by Keith Weiner, Sprott Money:
Last week, we made a very controversial statement. We are happy to write the truth, and let the chips fall where they may (e.g. our thoughtful disagreement with Ted Butler about price manipulation). We can accept the flak that we get for this, so long as our position is understood. Some criticized our approach as mere technical analysis , and therefore insufficient to the task of explaining the dynamics of the gold and silver markets. But whether we quibble with this characterization of our work or not, we believe that the points we made and the unique data we published stand. No one, including Mr. Butler, responded substantively to our data or logic. People can read and choose sides, and we’re OK with that.
But last week , we said something that we feel was not well understood. And it is one of the most important ideas in monetary economics, and the key to understanding banking.
The Federal Reserve, of course, is a key participant in this monetary inflation scheme. Does the Fed have a printing press? Does the Fed print?
Like any bank, the Fed borrows to fund its purchases of interest-paying assets. It earns a spread between what it pays (currently about 1.25%) and what its asset portfolio pays (over 2%)… Unlike any commercial bank, there is a law that obligates us to treat the Fed’s liabilities as if they were money .
Borrowing is pretty close to the opposite of printing. So how is it possible that there is so much contention on this issue? Perhaps it would be more accurate to say that, in Austrian circles, there is little contention: Monetary Metals are just heretics!
If the Fed printed, then hyperinflation would have come, and this is what many Austrians predicted. For example, one famous personality predicted at FreedomFest in July 2009, that we would have hyperinflation by the end of that year.
Printing would create a flood of worthless paper. Apart from the sheer quantity of it (trillions), would be the absurdity, the meaninglessness of it. Though many call the dollar “worthless paper”, it is not worthless. It is still quite worthful—a dollar can buy over 24 milligrams of gold, not to mention food, fuel, housing, artwork, and laptops on which we can pontificate about matters monetary.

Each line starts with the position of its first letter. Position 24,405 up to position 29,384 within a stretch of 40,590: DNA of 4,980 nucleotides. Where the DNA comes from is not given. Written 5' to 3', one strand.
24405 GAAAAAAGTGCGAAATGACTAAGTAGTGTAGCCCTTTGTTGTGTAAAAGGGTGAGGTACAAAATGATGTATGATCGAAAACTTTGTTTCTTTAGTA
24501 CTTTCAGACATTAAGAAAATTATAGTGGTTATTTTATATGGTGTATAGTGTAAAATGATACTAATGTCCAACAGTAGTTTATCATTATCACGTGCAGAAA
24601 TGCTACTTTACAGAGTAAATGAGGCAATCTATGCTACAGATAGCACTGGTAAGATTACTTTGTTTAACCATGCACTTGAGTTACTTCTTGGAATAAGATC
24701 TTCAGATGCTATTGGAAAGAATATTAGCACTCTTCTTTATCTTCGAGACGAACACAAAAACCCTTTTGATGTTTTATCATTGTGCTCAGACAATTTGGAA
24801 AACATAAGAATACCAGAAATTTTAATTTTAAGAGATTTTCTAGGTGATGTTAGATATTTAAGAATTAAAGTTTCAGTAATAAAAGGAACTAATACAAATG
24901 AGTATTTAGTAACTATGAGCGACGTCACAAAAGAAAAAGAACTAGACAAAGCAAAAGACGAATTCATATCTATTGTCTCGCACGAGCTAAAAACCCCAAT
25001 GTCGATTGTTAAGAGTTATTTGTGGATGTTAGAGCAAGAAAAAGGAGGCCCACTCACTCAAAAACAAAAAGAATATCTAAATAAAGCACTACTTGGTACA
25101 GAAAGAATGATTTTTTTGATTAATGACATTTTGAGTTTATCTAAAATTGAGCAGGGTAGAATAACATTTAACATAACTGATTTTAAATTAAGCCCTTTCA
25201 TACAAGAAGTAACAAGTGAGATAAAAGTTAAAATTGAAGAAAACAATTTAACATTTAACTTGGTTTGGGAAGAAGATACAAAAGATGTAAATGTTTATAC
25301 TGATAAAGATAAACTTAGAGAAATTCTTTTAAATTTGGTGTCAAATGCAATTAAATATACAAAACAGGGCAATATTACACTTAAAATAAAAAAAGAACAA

But suppose an organized crime ring printed up $3,500,000,000,000, and went on a shopping spree. These forgers begin buy everything from cases of Cristal to paintings by Cézanne, from Maybach cars to Malibu homes. What would happen?
They would push up the prices of everything. Relentless buying by price-insensitive purchasers lifts all offers and keeps moving them up. Of course, if you have a printing press then it does not matter to you if Cristal is $200 or $20,000. You can easily print more. Price only matters to those who have to earn before they spend (or liquidate the family estate ).
So the net result of printing would be relentlessly but probably steadily rising prices. At first. Until people begin to see the game and look forward to its inevitable denouement. Then something happens. Economist Ludwig von Mises described the “Crack Up Boom”:
But then finally the masses wake up. They become suddenly aware of the fact that inflation is a deliberate policy and will go on endlessly. A breakdown occurs. The crack-up boom appears. Everybody is anxious to swap his money against “real” goods, no matter whether he needs them or not, no matter how much money he has to pay for them. Within a very short time, within a few weeks or even days, the things which were used as money are no longer used as media of exchange. They become scrap paper. Nobody wants to give away anything against them.
We must reckon with the fact that this did not happen. Here is a graph showing the prices of crude oil and wheat from the start of the first “quantitative easing” to the end of “zero interest rate policy”.
Both commodities go up, though wheat went down first. They end lower than they start. Notably, wheat (and other commodities) began to fall by late 2012. Oil was last to join the party (due, we believe, to geopolitical risks rather than monetary effects) in mid-2014.
We don’t want to quibble here. The question is not: “did oil go up proportionally to the increase in the quantity of dollars?” Oil went up about 133% from start to peak in April 2011, while M1 measure of money supply went up 20% during the same period. Then as M1 increased by an additional 63%, oil went sideways before declining 69% from its peak.
The question is: “what did the Fed do?” Obviously, it did not print and buy wheat or oil (nor give the dollars to someone else who did).
The Fed exchanged dollars for bonds (Treasury and mortgage). This leads to two questions. One, what is the nature of a dollar and of a bond? Two, what does it mean for the Fed to make such an exchange?
There is much confusion today because we call the dollar “money”. In the classical gold standard, the paper dollar was redeemable. That is, anyone could bring dollar bills to a bank and exchange them for gold coins. The bill, or note, is a credit instrument. It is paper evidencing an obligation to pay money on demand. The gold is the money.
Now that the dollar is irredeemable, there is a temptation to use shorthand and say that the dollar itself ismoney, to define money as just a medium of exchange. But if the dollar is money, what is the difference between the dollar and the bond? Both are forms of credit.
The difference is duration.
Read More @ SprottMoney.net